Harbin Business Exchange in Brief
A Weekly Email Update . . . January 20, 2006

In This Issue

Surprising Harbin! Synagogue Restored - Jews Honored

All Crystal Clear

Bye Bye Birdie


Surprising Harbin! Synagogue Restored - Jews Honored

Did you know . . . a full-spectrum exhibition on the life of Jewish refugees in Harbin, opened Sunday in an 85-year old synagogue in the city?

Its seven sections give a vivid picture of Jewish people's lives in Harbin, involving religion, politics, and culture. A black marble monument standing in front of the exhibition hall records the names and photos of Jews that once lived in the city and remained here forever.

More than 400 artifacts have come from Israel, the U.S., Germany, Australia, Britain and France. The Heilongjiang Provincial Academy of Social Sciences has established a Jewish Research Center and the City of Harbin has invested USD 2.5 million to restore many of the historical Jewish sites. The exhibit will ultimately be a permanent collection.

Harbin was once the largest Jewish settlement in the Far East. From the end of the 19th century to the mid 20th century, more than 20,000 Jews migrated to Harbin from Russia, east Europe and other countries due to racial persecution.

Ben Cannan, among the first Jews that settled in Harbin in the 21st century, is now a foreign affairs expert and professor at Heilongjiang University. "This exhibition is well designed and I thank you for renovating this synagogue and holding such a wonderful exhibition here," he said. "I am proud of Harbin City”.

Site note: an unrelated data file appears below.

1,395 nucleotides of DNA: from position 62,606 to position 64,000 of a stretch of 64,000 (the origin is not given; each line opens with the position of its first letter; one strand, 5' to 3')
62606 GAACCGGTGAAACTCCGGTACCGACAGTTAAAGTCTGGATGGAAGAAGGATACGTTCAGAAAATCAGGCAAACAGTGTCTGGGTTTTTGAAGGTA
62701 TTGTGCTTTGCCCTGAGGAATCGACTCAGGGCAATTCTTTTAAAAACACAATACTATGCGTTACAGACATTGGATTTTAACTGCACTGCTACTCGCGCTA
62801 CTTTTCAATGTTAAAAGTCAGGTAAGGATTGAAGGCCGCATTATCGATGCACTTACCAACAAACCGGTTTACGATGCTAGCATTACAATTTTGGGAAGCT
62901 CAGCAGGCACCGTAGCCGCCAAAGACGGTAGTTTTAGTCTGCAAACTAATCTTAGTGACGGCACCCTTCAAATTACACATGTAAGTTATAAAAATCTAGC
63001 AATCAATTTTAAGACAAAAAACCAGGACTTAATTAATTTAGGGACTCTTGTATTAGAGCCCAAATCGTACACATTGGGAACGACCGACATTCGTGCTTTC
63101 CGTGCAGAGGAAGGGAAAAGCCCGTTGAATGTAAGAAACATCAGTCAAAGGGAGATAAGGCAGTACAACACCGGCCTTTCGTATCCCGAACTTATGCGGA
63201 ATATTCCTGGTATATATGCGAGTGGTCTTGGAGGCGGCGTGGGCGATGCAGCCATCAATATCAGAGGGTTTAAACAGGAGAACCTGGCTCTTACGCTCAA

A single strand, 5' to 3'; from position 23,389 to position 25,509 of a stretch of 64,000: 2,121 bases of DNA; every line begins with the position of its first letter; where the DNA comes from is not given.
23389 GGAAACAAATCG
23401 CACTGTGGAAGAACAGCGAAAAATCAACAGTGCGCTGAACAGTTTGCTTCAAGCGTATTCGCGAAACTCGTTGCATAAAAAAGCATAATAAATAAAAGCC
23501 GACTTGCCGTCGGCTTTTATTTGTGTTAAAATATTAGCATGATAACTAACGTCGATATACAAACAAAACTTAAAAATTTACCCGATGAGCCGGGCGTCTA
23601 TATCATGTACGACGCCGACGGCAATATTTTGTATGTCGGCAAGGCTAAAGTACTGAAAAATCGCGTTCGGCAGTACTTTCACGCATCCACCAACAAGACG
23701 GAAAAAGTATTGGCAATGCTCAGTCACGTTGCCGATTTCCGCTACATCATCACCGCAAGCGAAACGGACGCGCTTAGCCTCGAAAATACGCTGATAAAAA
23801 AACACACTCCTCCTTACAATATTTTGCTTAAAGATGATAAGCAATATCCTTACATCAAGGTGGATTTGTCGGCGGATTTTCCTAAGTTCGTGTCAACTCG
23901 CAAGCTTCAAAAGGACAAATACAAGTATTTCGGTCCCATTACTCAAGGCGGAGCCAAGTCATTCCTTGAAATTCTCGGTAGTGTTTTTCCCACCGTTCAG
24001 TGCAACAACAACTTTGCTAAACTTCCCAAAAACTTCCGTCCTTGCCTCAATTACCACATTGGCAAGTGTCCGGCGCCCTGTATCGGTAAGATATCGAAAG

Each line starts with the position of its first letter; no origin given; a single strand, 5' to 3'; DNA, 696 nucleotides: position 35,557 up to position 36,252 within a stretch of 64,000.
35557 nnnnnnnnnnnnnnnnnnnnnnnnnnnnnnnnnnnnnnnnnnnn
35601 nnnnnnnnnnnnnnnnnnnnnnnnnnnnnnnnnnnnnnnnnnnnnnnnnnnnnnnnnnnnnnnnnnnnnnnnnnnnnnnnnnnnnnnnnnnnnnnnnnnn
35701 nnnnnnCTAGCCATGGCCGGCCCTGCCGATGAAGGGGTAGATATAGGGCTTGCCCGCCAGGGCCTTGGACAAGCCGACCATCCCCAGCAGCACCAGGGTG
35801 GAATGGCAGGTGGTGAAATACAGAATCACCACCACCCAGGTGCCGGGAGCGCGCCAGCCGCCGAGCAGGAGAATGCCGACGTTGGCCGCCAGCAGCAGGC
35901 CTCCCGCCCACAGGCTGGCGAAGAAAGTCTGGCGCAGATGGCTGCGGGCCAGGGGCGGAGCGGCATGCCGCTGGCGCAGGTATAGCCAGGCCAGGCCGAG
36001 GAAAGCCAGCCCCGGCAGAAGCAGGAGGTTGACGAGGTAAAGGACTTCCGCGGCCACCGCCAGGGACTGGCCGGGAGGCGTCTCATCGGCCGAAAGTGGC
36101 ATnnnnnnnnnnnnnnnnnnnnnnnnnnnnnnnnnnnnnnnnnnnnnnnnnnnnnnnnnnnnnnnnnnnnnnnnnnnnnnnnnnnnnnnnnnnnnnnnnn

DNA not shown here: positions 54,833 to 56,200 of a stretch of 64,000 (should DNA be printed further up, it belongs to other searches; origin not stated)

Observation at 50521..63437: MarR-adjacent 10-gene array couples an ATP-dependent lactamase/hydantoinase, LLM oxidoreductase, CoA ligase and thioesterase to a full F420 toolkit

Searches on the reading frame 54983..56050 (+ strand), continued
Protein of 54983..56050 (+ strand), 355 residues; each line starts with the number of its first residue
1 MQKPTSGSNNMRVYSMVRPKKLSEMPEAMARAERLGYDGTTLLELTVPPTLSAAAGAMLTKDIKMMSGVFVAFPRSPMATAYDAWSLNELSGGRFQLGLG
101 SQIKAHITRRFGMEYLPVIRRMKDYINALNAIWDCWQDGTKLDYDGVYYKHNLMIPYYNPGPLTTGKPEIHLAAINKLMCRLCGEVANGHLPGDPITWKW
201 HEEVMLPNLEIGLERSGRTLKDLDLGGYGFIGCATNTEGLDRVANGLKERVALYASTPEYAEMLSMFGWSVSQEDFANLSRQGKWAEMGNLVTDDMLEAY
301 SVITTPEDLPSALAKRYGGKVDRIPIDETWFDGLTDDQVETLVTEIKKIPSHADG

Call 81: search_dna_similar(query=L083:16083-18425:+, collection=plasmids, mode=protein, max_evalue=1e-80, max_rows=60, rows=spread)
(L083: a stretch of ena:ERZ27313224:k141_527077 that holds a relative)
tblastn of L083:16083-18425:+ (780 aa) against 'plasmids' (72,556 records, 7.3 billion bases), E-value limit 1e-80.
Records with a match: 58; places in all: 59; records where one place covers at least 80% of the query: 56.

Dear Friends:

Back from China and no jet lag. A good sign. The special attraction was the 23rd Annual International Ice and Snow Festival (The HBE WEBSITE has our trip report and photos of the fabulous creations). In addition to TJI-I associate, Xiong Neng Her, my 12 year-old son Alex, came along on this, (his third) trip to China.

I was honored to be invited to join Mayor Shi Zhong Xin as the principal speaker at the Festival Opening of an assembly of more than 150 foreign business and government officials. My speech recieved lead space and time in the media the next day.

During the trip, we advanced a number of projects, including our own Hollywood Food Palace restaurant. We spent quite a bit of time with the architect working on the concept and renderings.(See some of the new renderings -- HFP Power Point)

On a different track, while we may think of Chinese bargains for consumer goods, hotel accommodations and fancy meals, I wondered if Chinese medical and health services offer cost–saving opportunities, too. So, we did a modest experiment. My favored pair of glass frames were perfectly refitted to my current vision with custom lenses within 24 hours, at a cost of $12 USD.

Then a dental exam. Popped filling replaced, prescription strength antibiotic toothpaste and both Xiong and I had a professional cleaning, in total about $45 USD. Chinese colleagues felt we were given an “out of towner” rate, and promised a future dentist trip not as "costly".

I was due for routine blood tests, so -- off to a Harbin clinic. The professional procedure was done within 20 minutes including a complete print-out of my results – in Chinese. Although, they do use standard international medical abbreviations readily understandable to Western doctors. I could see the graphs and was assured everything was quite normal. It would have cost less than $10, but the clinic provided the service free of charge.